Bad News for Me­dia

Slogan - - Editor’s Desk - Javed An­sari Ed­i­tor

There was a time when good old Leo Bur­nett, the ad man, not his ad­ver­tis­ing net­work, said that an ad­ver­tise­ment should sell a prod­uct and not the ad agency that cre­ated the ad­ver­tise­ment; other prom­i­nent ad men as­sert that it is ad­ver­tis­ing that is re­spon­si­ble for cre­at­ing a need for prod­ucts or ser­vices in a world that has grown fu­ri­ously com­pet­i­tive. The fact is that ad­ver­tis­ing is be­hind all the con­sumerism that con­tin­ues to blan­ket the world and ev­ery­one, from re­searchers to man­u­fac­tur­ers, mar­keters, ad­ver­tis­ing me­dia and ad pro­fes­sion­als, are in a fierce race to get more and more con­sumers.

It is true that ad­ver­tis­ing is sup­posed to present noth­ing but a good story (whether it is true or not) about the prod­uct or ser­vice be­ing sold so that the tar­get con­sumer can reach into his or her pocket and buy the prod­uct. Ad­ver­tis­ing for ev­ery prod­uct or ser­vice takes out all the stops in claim­ing the enor­mous ben­e­fits of­fered. This be­came so com­i­cally ob­vi­ous in re­cent months when the ma­jor po­lit­i­cal par­ties in Pak­istan took to the me­dia in claim­ing through their ad­ver­tise­ments all that they had given (or imag­ined they had given) to the peo­ple over the past years. It was quite funny that these claims were only be­ing made close to the ap­proach­ing elec­tions. None of these po­lit­i­cal par­ties had ever thought be­fore the run-up to the elec­tions to in­form the peo­ple about all the ‘good’ work they had done over the years. It seemed that they had ei­ther for­got­ten to tell their good sto­ries ear­lier or were only telling lies and mak­ing tall but false claims. It was true though that the PML(N) had spent quite a sum dur­ing its term in of­fice, ob­vi­ously from the gov­ern­ment ex­che­quer, both at the cen­tre and in the Pun­jab, in un­der­tak­ing projects that benefited only a part of the pop­u­la­tion and then trum­pet­ing its ‘achieve­ments’ through con­sis­tent ad­ver­tis­ing cam­paigns. The PPP then went into a ‘me-too’ mode and used the Sindh gov­ern­ment’s money to re­late its own story of the nu­mer­ous pub­lic-ben­e­fit projects it had un­der­taken in the prov­ince. De­spite all this, the fact re­mained that the coun­try’s largest city, namely Karachi, re­mained noth­ing more than a ‘kachra kundi’ (garbage dump) and the city’s mu­nic­i­pal au­thor­i­ties were blamed for it. In this sit­u­a­tion, the ad­ver­tis­ing me­dia, such as tele­vi­sion, ra­dio, print, out­door and the on­line chan­nels had a whale of a time, scoop­ing up all the huge bud­gets that were be­ing spent. Their bot­tom lines must have be­come fat­ter by many millions – or bil­lions – of ru­pees. Be­sides those who con­sumed the free biryani and qeema nans, oth­ers who ben­e­fit­ted most from the elec­tion eu­pho­ria were the me­dia own­ers.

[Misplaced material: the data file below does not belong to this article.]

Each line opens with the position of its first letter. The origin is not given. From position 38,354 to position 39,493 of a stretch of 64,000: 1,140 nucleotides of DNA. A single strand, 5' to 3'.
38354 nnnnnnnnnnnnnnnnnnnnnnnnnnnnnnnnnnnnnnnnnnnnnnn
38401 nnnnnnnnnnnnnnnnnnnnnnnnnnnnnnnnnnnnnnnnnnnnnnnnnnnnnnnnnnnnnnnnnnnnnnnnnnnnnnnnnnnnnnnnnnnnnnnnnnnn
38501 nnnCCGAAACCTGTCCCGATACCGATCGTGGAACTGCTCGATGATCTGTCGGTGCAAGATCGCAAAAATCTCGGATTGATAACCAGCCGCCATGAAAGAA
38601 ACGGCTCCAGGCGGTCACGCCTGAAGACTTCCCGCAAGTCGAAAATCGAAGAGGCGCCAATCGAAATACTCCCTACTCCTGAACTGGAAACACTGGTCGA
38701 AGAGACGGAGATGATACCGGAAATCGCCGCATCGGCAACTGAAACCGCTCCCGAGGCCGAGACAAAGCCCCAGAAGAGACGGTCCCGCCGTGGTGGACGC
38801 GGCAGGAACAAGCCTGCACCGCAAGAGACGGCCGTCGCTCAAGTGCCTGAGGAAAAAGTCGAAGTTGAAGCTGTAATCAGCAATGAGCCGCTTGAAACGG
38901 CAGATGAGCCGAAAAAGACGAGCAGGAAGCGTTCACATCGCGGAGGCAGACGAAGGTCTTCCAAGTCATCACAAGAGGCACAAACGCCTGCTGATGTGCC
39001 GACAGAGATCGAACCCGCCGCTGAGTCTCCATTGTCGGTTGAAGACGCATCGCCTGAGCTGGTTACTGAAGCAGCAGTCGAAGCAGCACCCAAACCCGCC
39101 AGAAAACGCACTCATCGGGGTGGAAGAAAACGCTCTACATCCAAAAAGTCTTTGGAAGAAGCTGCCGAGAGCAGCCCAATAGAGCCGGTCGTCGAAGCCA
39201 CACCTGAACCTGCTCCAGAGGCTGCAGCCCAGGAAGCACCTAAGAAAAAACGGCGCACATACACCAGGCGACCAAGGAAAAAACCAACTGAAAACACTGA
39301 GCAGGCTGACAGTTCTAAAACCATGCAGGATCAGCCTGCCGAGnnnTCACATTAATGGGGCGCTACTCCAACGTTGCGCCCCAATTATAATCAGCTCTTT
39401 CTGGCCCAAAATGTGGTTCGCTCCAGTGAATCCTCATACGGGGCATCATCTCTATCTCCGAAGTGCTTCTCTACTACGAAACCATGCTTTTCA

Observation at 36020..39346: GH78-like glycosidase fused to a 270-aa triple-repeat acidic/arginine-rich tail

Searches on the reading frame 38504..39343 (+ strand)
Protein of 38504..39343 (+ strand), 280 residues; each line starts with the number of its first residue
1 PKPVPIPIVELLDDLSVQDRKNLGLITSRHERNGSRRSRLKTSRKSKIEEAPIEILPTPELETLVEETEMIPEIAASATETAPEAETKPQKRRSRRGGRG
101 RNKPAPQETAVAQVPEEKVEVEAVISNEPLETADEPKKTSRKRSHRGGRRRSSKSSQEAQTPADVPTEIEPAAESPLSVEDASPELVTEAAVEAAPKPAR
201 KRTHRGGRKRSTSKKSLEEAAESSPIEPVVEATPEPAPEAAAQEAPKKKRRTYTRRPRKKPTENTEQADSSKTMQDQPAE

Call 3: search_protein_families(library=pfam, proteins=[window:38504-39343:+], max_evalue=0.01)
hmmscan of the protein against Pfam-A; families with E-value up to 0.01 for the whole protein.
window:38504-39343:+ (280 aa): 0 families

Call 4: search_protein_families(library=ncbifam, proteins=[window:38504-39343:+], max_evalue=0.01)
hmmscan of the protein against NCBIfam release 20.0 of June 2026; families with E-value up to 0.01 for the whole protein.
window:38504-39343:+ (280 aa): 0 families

Pak­istani ad­ver­tis­ing is said to have be­come highly frag­mented over the years and this is a trend that the world has gen­er­ally fol­lowed. There was a time when print was supreme and there was no other medium ex­cept news­pa­pers and mag­a­zines and a bit of shod­dily painted out­door signs. Then other me­dia started com­ing, like ra­dio, tele­vi­sion and dig­i­tal. This was a global story and was true for Pak­istan as well. From a few news­pa­pers and a sin­gle, state-run Ra­dio Pak­istan, progress was made when PTV came in 1964 and has been state-run to this day. How­ever, a ma­jor change oc­curred when Pak­istani me­dia was un­ex­pect­edly lib­er­ated by a mil­i­tary ruler in the early 2000s. The me­dia peo­ple could not be­lieve that they had been pro­vided a level of free­dom that they hadn’t ever thought of be­fore. As a re­sult, the me­dia scene ex­ploded with new news­pa­pers, mag­a­zines, FM ra­dio net­works, lots of new TV chan­nels and new out­door sign print­ing tech­nol­ogy. It was then that it be­came in­creas­ingly dif­fi­cult for ad­ver­tis­ing plan­ners to chan­nel­ize ad spends in a fo­cused man­ner.

The frag­men­ta­tion of the me­dia was not good news for ad­ver­tis­ing in Pak­istan and else­where in the world. Ad­ver­tis­ing bud­gets were split into small, in­ef­fec­tive por­tions and fo­cus was lost. This, in turn, led to a tremen­dous in­crease in ad spends and now more money is be­ing spent on TV ad­ver­tis­ing than on any other medium so that the mes­sage can be com­mu­ni­cated to the most peo­ple. The big­ger chan­nels with greater au­di­ence pen­e­tra­tion get the ma­jor por­tion of the ad bud­gets but the frag­men­ta­tion fac­tor con­tin­ues to neg­a­tively im­pact the sin­gu­lar fo­cus that ef­fec­tive ad­ver­tis­ing needs. In this sce­nario, the print medium has been left be­hind and that is the bad news.

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